For decades John Waters has been the filmmaker who has sprung to mind when one thinks about Baltimore and the movies. But with the release of his exquisitely directed, formally rigorous second feature, Putty Hill, Matt Porterfield adds his name to the city’s cinematic honor roll. “For me, Baltimore — the physical environment and its people — is a real source of inspiration,” he says. “It’s a diverse but stratified city, an amalgam of the North and South, divided along race, class, and socioeconomic lines. I hope my films can perform some kind of social function by bridging gaps and offering a shared vision of city life that is underrepresented in the mainstream media.”
In Putty Hill, a circle of friends — some adults but mostly youth — gather to attend the funeral of a young man who has died of a drug overdose. Some return from out of town. Others are Baltimore lifers who journey just a few blocks. Porterfield’s camera (beautifully d.p.ed by Jeremy Saulnier) cuts from neighborhood to neighborhood, clique to clique, and in doing so alternates between fiction and documentary styles. Some scenes unfold in dramatic fashion; other times, the action stops, and Porterfield’s off-camera voice engages in a Q&A with the actors, as if they are being tailed by a documentary film crew. One person begins to stand out: Jenny, a taciturn teenager played by singer-songwriter Sky Ferreira. She’s come back to Baltimore for her cousin’s funeral, a trip that seems to be causing her stress and anxiety. In an astonishing scene late in the film, Ferreira comes across her estranged father, played by non-actor and tattoo artist Charles Sauers, and we sense why.
The story of how Putty Hill came to be has been told on the film’s website (puttyhillmovie.com) and during the course of the successful Kickstarter campaign that raised more than $20,000 for its postproduction and travel to Berlin, where it world-premiered at the Berlin Film Festival. As this story goes, Putty Hill was a “Plan B” picture improvised around a five-page treatment. Briefly, Porterfield recounts: “We were hoping to shoot a larger-scaled feature script called Metal Gods, which was also focused on the daily lives of these characters. It was 120 pages, had a three-act structure, and we hoped to shoot it in July of ’09. When [financing fell through], we had our cast, a number of our locations, 20 grand and a camera package from the IFP from being in the Emerging Narrative Lab. So we just moved forward. There was a lot of magic.”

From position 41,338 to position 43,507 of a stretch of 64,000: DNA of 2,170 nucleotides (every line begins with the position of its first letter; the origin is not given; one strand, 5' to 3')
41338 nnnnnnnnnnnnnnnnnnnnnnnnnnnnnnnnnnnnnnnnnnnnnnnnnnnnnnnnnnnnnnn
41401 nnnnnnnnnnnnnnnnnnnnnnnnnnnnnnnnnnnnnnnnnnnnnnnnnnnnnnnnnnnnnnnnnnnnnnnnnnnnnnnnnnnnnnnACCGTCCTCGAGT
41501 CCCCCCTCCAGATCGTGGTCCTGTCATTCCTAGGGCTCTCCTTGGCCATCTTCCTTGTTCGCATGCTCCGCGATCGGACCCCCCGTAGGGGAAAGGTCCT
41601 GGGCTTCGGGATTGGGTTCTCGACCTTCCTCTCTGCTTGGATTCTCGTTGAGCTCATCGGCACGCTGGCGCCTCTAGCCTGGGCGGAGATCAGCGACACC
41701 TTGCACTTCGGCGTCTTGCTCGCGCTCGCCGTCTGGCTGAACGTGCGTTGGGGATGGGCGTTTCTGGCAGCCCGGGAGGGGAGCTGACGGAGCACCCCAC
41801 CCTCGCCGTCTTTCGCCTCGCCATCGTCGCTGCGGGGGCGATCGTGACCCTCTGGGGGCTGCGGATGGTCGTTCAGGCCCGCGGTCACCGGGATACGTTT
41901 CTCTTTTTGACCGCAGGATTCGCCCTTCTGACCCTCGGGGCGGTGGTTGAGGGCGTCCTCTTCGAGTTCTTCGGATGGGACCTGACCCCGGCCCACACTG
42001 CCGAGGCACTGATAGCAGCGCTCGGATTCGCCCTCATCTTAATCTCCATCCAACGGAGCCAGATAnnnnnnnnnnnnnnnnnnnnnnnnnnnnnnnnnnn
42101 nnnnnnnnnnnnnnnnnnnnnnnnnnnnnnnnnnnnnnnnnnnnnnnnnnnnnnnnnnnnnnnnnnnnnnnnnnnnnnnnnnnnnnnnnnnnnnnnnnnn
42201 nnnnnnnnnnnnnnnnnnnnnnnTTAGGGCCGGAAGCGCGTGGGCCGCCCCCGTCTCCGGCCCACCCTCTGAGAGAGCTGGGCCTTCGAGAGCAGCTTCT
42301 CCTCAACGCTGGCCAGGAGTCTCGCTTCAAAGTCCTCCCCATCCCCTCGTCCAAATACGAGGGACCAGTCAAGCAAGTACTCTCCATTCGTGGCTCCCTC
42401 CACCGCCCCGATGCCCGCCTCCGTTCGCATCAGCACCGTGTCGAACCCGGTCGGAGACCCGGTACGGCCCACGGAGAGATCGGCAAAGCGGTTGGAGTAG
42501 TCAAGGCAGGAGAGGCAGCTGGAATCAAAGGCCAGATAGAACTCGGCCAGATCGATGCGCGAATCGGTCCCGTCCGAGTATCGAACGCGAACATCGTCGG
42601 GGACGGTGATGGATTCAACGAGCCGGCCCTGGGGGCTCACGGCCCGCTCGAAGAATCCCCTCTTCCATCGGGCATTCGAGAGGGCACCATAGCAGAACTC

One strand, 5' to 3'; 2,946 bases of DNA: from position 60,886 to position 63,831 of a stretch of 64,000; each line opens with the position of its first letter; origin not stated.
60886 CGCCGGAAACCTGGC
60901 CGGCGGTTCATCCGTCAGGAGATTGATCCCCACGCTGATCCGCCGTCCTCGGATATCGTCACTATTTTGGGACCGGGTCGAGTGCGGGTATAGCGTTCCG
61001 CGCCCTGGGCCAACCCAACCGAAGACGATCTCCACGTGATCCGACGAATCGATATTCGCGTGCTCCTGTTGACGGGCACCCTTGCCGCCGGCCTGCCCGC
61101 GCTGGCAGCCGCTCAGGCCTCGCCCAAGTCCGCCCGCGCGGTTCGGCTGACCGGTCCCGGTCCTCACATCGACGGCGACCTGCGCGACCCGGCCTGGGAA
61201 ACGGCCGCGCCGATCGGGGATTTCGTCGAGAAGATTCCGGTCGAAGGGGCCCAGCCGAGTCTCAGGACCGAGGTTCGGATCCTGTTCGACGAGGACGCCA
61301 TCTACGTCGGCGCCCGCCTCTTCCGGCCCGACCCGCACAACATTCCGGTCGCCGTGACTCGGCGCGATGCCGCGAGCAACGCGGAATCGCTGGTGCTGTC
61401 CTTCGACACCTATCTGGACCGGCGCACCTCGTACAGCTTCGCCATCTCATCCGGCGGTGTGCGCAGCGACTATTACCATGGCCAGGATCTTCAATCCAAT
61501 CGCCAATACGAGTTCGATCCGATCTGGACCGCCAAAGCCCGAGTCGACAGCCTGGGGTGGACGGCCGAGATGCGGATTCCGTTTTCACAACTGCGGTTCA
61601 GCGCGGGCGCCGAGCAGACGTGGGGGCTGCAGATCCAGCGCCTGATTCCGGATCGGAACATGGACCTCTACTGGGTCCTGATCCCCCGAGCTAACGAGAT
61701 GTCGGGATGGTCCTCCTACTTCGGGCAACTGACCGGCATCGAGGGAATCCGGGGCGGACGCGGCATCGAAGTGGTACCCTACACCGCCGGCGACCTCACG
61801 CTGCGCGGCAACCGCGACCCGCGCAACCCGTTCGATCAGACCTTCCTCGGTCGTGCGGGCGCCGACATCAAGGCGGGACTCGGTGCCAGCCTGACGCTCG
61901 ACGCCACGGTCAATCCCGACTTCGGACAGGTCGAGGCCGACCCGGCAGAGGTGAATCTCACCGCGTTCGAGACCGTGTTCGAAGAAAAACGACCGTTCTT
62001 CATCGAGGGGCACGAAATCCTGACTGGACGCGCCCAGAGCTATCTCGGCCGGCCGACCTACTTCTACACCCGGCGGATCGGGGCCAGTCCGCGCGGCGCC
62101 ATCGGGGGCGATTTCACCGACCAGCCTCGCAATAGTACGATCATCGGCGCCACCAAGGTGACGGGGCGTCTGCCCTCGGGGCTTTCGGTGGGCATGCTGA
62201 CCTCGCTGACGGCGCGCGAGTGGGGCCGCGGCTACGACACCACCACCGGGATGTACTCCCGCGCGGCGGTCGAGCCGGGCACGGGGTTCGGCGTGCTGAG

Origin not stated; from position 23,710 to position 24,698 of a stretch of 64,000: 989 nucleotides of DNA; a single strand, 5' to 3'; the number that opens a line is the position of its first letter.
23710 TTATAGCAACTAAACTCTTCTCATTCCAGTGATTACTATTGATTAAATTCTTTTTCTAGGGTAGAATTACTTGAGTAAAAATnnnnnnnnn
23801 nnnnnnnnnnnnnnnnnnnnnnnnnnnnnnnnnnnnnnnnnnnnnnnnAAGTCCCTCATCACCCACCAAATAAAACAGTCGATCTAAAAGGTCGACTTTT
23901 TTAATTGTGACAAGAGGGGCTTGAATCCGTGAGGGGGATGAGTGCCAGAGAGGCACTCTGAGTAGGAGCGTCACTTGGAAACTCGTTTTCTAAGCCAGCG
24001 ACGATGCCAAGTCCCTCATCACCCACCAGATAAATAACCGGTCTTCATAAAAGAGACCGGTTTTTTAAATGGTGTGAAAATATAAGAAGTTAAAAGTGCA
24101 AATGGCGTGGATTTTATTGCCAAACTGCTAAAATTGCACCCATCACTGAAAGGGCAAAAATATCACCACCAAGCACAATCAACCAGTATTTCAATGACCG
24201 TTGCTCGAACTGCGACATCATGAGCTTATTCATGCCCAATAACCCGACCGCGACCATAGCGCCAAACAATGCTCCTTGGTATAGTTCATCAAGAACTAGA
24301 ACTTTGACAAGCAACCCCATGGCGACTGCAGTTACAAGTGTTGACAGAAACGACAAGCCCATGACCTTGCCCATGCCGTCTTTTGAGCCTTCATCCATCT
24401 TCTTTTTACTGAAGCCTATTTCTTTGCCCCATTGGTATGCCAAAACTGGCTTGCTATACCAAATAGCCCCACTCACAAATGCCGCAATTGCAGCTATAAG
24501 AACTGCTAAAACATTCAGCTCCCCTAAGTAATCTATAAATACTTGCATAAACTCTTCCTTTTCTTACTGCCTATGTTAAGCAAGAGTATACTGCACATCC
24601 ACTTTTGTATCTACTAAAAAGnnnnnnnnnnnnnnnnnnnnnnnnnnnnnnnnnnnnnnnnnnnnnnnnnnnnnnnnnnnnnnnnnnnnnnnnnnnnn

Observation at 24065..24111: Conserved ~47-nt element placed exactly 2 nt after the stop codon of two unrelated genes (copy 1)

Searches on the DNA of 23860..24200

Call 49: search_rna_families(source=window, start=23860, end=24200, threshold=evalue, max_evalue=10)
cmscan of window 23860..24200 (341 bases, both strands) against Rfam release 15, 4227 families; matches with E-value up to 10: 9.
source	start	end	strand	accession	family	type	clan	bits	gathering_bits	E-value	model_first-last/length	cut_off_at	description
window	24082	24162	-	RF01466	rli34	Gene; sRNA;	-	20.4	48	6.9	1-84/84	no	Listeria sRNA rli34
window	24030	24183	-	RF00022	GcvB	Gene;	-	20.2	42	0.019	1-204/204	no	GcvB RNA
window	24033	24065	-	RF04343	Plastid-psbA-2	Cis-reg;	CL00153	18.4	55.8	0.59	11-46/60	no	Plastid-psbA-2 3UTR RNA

Recently Putty Hill was picked up for distribution by Cinema Guild, which will put it in theaters this fall. The company also acquired Porterfield’s barely-seen first feature, Hamilton, for DVD. Plus, Porterfield has been exploring an intriguing new direction. “I recut Hamilton down to 45 minutes, and it’s been playing on a loop as part of a show at the Baltimore Museum of Art. I took out a lot of the dialogue and the exposition. It’s a really different approach to time and narrative where the image predominates.” Going forward, Porterfield says he’ll develop another larger script and continue to create work for museums and galleries, but also keep making small films like Putty Hill in Baltimore. “I just want to keep working,” he says, “and I’ll take a ‘by any means necessary’ approach.” — S.M.
Contact: puttyhillmovie.com; email@example.com